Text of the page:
In this show, we’ll discuss the latest updates on Dr. Bredesen’s approach to preventing and reversing cognitive decline with Functional Medicine, recent research that validates the results of Dr. Bredesen’s protocol, why Dr. Bredesen decided to write a book featuring stories from patients who’ve gone through his ReCODE protocol, surprising insights and the key takeaways from patients [who] have done the ReCODE protocol, and what’s next for Dr. Bredesen’s research and the ReCODE protocol. We’ve used elements of Dr. Bredesen’s protocol in our clinic for many years with great success, so I’m eager to have this conversation with him so [he] can share his most recent insights with all of us. Let’s dive in.
Chris Kresser: Dr. Bredesen, it’s such a pleasure to have you back on the show. I’ve really been looking forward to this.
Dale Bredesen: Thanks so much, Chris. I love the work you’re doing. [I] always enjoy talking to you. It’s always enlightening. So thank you.
Chris Kresser: I’d love to start with an update since you’ve been on the show before. We’ve talked about your groundbreaking work using a Functional Medicine approach to reverse cognitive decline. So I’d love to hear what’s new. I recently saw, I think, my sense of time is admittedly a little blurry these days. But it seems pretty recent that I saw a study that came out validating the ReCODE protocol or studying a certain aspect of it. I’d love to hear about that and any general updates with ReCODE and the protocol.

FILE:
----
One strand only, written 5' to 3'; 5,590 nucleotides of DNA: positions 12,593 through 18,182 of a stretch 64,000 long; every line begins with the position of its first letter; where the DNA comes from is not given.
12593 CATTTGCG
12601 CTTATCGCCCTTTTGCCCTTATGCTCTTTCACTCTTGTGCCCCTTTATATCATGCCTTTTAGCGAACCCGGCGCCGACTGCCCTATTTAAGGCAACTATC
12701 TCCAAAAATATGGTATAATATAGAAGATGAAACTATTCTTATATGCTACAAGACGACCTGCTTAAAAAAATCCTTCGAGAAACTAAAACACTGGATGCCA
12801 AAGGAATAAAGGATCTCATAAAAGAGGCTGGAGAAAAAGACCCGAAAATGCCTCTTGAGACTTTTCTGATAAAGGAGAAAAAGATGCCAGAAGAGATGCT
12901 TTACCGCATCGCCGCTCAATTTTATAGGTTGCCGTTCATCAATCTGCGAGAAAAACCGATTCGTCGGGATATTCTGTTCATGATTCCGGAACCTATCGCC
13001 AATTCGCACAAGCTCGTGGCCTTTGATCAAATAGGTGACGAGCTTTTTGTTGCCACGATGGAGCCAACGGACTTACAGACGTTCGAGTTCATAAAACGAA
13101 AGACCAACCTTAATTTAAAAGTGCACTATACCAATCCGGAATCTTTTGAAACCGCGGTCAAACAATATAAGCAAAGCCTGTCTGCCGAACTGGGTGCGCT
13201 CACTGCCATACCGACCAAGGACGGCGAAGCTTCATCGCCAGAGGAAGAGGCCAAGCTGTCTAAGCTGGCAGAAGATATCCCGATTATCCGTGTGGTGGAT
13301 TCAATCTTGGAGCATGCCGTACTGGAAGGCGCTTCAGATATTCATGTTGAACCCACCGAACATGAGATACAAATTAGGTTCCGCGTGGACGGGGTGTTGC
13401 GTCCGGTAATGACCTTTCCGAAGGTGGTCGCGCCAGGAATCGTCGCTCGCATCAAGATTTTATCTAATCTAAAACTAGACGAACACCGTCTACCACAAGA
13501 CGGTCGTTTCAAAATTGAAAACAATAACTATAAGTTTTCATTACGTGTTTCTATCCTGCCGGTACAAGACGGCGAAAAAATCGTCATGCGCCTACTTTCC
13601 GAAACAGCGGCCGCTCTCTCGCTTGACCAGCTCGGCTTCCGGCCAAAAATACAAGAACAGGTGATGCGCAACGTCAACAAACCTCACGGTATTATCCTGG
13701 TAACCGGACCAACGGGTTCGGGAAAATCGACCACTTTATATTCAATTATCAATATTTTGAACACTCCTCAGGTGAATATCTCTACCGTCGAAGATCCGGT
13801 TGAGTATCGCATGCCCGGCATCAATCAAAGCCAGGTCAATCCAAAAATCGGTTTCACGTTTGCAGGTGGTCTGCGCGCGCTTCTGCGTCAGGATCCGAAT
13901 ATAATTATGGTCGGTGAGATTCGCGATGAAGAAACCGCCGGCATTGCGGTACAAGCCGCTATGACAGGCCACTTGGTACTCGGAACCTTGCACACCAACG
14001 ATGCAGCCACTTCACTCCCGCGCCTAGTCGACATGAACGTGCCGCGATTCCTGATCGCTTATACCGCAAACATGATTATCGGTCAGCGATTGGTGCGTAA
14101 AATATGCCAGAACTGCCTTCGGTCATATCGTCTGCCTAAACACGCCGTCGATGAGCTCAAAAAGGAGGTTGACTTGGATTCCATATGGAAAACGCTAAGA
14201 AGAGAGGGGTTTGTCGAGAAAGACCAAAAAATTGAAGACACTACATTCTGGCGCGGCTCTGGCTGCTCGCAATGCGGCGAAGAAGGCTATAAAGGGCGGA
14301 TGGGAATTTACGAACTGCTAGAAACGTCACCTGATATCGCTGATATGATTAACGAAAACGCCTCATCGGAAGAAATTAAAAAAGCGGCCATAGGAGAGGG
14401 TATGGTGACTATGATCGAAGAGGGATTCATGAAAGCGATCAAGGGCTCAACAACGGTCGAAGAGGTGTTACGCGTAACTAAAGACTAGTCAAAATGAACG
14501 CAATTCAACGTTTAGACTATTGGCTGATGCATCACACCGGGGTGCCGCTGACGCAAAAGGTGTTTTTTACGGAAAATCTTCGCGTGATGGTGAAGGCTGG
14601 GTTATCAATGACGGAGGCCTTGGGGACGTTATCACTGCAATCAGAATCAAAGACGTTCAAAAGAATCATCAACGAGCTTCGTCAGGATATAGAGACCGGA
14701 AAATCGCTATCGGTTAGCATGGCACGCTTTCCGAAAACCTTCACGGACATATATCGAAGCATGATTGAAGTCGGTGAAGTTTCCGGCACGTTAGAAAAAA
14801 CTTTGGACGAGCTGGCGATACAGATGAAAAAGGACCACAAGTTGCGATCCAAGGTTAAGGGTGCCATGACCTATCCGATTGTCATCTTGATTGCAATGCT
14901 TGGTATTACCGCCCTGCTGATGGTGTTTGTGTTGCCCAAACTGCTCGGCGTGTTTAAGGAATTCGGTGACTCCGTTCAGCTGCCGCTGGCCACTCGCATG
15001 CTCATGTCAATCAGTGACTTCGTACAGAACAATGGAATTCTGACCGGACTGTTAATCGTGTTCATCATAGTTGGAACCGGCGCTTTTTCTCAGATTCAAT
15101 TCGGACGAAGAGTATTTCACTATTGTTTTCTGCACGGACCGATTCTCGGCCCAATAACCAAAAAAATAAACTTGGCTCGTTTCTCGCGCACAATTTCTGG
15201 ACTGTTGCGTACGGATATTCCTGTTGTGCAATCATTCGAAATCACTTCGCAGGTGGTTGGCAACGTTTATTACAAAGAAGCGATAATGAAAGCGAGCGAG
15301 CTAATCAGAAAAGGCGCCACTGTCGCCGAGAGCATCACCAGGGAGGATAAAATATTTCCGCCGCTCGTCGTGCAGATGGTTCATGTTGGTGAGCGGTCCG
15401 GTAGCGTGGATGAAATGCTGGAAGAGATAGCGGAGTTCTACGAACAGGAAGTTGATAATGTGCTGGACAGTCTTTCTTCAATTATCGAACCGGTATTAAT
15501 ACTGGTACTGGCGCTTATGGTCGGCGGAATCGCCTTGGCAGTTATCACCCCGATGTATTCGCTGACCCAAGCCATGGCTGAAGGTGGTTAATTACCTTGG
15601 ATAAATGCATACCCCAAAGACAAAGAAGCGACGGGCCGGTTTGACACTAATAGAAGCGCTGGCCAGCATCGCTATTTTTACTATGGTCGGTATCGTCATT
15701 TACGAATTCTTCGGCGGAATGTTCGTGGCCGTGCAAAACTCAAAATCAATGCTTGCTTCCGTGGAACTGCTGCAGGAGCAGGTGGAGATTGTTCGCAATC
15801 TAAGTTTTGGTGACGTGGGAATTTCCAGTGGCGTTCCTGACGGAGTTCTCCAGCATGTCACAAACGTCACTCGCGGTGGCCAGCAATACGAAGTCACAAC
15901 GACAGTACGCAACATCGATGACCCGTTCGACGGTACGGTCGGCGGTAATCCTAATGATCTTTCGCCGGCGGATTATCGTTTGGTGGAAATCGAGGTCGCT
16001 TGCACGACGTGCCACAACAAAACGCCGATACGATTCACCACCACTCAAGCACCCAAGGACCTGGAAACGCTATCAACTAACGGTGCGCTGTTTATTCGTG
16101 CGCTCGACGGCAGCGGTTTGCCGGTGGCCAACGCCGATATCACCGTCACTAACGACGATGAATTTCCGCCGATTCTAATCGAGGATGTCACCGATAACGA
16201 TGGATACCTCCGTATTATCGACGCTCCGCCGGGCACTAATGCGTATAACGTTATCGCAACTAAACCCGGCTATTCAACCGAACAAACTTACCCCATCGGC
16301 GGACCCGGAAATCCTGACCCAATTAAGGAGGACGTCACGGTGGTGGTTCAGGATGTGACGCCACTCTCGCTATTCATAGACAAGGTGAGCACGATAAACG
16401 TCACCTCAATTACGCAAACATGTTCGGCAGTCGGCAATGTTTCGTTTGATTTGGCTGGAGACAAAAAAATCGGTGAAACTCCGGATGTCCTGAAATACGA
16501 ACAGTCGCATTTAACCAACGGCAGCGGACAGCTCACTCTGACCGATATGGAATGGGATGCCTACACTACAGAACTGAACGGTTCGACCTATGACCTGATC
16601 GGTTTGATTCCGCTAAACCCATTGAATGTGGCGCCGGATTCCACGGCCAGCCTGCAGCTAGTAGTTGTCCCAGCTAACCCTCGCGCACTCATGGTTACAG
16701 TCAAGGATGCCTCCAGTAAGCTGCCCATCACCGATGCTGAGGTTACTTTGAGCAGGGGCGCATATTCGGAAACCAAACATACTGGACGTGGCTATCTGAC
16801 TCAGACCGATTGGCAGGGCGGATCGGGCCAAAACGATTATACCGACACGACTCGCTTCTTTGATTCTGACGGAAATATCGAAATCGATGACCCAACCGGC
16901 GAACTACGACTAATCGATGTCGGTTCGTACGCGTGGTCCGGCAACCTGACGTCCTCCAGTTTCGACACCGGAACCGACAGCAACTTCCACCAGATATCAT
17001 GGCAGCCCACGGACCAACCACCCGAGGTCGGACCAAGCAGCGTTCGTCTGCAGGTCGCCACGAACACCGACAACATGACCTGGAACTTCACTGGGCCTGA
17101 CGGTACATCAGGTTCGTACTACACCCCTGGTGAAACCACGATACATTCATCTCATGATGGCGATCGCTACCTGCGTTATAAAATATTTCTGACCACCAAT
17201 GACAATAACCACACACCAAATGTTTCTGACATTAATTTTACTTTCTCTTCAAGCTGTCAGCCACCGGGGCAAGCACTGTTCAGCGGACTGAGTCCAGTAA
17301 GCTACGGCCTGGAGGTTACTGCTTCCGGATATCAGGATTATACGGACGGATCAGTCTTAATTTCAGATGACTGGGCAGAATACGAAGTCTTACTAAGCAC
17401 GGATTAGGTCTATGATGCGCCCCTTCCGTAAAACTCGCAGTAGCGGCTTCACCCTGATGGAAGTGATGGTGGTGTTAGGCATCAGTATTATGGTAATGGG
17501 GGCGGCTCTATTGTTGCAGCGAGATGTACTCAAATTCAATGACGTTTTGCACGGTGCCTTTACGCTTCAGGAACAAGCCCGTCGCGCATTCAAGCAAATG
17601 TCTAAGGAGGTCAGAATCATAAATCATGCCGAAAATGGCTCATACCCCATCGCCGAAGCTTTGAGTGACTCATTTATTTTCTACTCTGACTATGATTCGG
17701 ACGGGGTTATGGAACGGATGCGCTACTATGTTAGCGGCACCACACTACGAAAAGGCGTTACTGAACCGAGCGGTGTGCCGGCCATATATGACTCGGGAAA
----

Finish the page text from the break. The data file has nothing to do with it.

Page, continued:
Dale Bredesen: Yeah, thanks so much, Chris. Lots going on. So, as you know, back in 2011, we actually tried to do the very first comprehensive protocol for cognitive decline. We got turned down; it was multiple variables, [like] what’s wrong with us, we don’t know how to do a trial, all this sort of stuff. Then we did a bunch of anecdotes. We published 100 anecdotes with documented improvement [in] 2018. So we finally got it approved in 2019, we finished the trial December of 2020, [and] we’re still analyzing the data. [It’s] very exciting. So we just put on the med archive, the preprint server that a lot of COVID[-19] things and various things are on. So it’s now public information. Our first proof of concept trial [was with] 25 patients, [who] did spectacularly well. So it was really exciting to see this.